“It’s more than complicated. There were witnesses there that could have seen me.”
“No one has come forward.”
“How would you know that?”
“Don’t you worry about it. Just trust me when I tell you that you are clean. The only real complication is the fact that you’ll have to get into the hospital. She’s being guarded, will be for some time. But I know you’ve handled dicier situations than that before.”
I frowned. “How much do you know about me?”
“Enough,” was his dry answer. “The price is now two hundred thousand dollars. You can keep that fifty we gave you. This is on top of that.”
Fucking hell. Two hundred and fifty thousand dollars would end all my problems forever. But that was way too much money for just a girl, unless she was more than just a girl. She was a death sentence.
Something was terribly fucking wrong here, and I would be an idiot to stick my nose in it for one minute longer.
“No,” I told him with steely resolve. “I haven’t survived this long to know when there’s something more at stake. I’ll meet your people somewhere, give you your deposit back if you want, but this is where we part ways.”
There was a heavy pause on the line. “Don’t be foolish.”
“I’m being smart,” I told him. “Whatever game this is, I don’t want any part of it.”
“I suppose raising the price wouldn’t help.”
“No. This is a job I don’t want to touch.”
“But you’ve already had your hand in it,” he said, and finally there was an edge to his voice, a warning. “It’s too late for you to back out now. You accepted the job, and now you have to finish it.”
“You’re telling me that the fact that the target was hit by a seemingly random car isn’t a warning sign to you? Right before I pulled the trigger? The fact that the dead body of a fucking flight attendant has a two hundred thousand dollar price tag on it? If you want her out so bad, there are plenty of other people you can pay to do your dirty work. This one though, I’m no longer a part of.”
More silence. I could hear his breathing. “Have you ever backed out of a job before?”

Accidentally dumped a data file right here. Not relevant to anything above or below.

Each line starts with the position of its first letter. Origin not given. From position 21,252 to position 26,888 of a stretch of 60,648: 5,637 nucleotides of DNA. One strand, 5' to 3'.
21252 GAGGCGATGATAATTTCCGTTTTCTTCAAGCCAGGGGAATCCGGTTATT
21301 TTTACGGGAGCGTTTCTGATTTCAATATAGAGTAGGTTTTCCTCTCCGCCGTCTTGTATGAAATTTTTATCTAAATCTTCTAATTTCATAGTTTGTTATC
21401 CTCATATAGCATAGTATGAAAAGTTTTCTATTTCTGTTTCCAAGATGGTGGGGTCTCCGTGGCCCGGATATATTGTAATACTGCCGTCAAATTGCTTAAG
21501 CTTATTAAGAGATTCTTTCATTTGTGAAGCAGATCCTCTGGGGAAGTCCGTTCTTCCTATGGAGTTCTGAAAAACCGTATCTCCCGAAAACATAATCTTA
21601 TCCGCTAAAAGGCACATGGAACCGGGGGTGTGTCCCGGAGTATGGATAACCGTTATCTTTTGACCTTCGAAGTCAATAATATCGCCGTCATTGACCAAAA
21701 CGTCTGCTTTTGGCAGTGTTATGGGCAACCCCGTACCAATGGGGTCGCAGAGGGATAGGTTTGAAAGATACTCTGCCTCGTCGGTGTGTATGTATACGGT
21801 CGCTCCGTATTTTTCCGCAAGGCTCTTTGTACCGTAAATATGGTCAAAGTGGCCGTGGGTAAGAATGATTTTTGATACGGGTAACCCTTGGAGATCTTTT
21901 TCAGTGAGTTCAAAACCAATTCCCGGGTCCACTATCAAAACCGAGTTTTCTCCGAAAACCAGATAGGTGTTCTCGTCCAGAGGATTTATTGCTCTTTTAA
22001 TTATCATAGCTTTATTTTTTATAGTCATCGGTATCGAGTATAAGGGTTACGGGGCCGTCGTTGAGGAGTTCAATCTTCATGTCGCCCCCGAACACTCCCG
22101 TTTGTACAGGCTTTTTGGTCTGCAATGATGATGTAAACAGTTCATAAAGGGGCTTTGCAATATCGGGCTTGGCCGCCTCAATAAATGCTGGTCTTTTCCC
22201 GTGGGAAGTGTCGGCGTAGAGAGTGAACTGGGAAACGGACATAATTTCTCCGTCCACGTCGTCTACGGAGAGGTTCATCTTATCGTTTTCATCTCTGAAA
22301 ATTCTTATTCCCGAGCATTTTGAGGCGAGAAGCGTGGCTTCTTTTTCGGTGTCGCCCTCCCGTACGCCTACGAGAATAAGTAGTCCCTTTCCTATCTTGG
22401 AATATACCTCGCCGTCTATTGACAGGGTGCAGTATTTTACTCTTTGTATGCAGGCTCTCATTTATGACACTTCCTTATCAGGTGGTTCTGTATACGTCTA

I swallowed. “No,” I said thickly. “I haven’t. But there have been jobs that I shouldn’t have taken, only I didn’t listen to my instincts. I’m listening to them now. This isn’t the job for me, and this is where we part ways.” I took a deep breath, feeling the monetary sting already. “Just tell me where to meet your people. I’ll give you the deposit back, I haven’t touched a single bill. I don’t want any trouble, we’ll just forget it all and move on.”
“Oh, you’ll be moving on,” the man said. “And so will she.”
The line went dead.
I stared at my phone for a good minute, feeling absolute dread coursing through me. I was trusting my gut on this one – I had made the right decision, hadn’t I?
Within an hour, I was out of the hotel room and booked into one of the swankier all-inclusive resorts close to downtown. I used my fake Canadian passport – Derrin Calway – and credit card. I tossed my phone and got a new one at a street-side kiosk. I still had an email address and a pager number that most people knew, and though many of the cartels didn’t possess the same high-tech tracking systems and surveillance the movies would lead you to believe, it never hurt to be careful. I was constantly getting cheap new phones, constantly changing names, constantly on the move.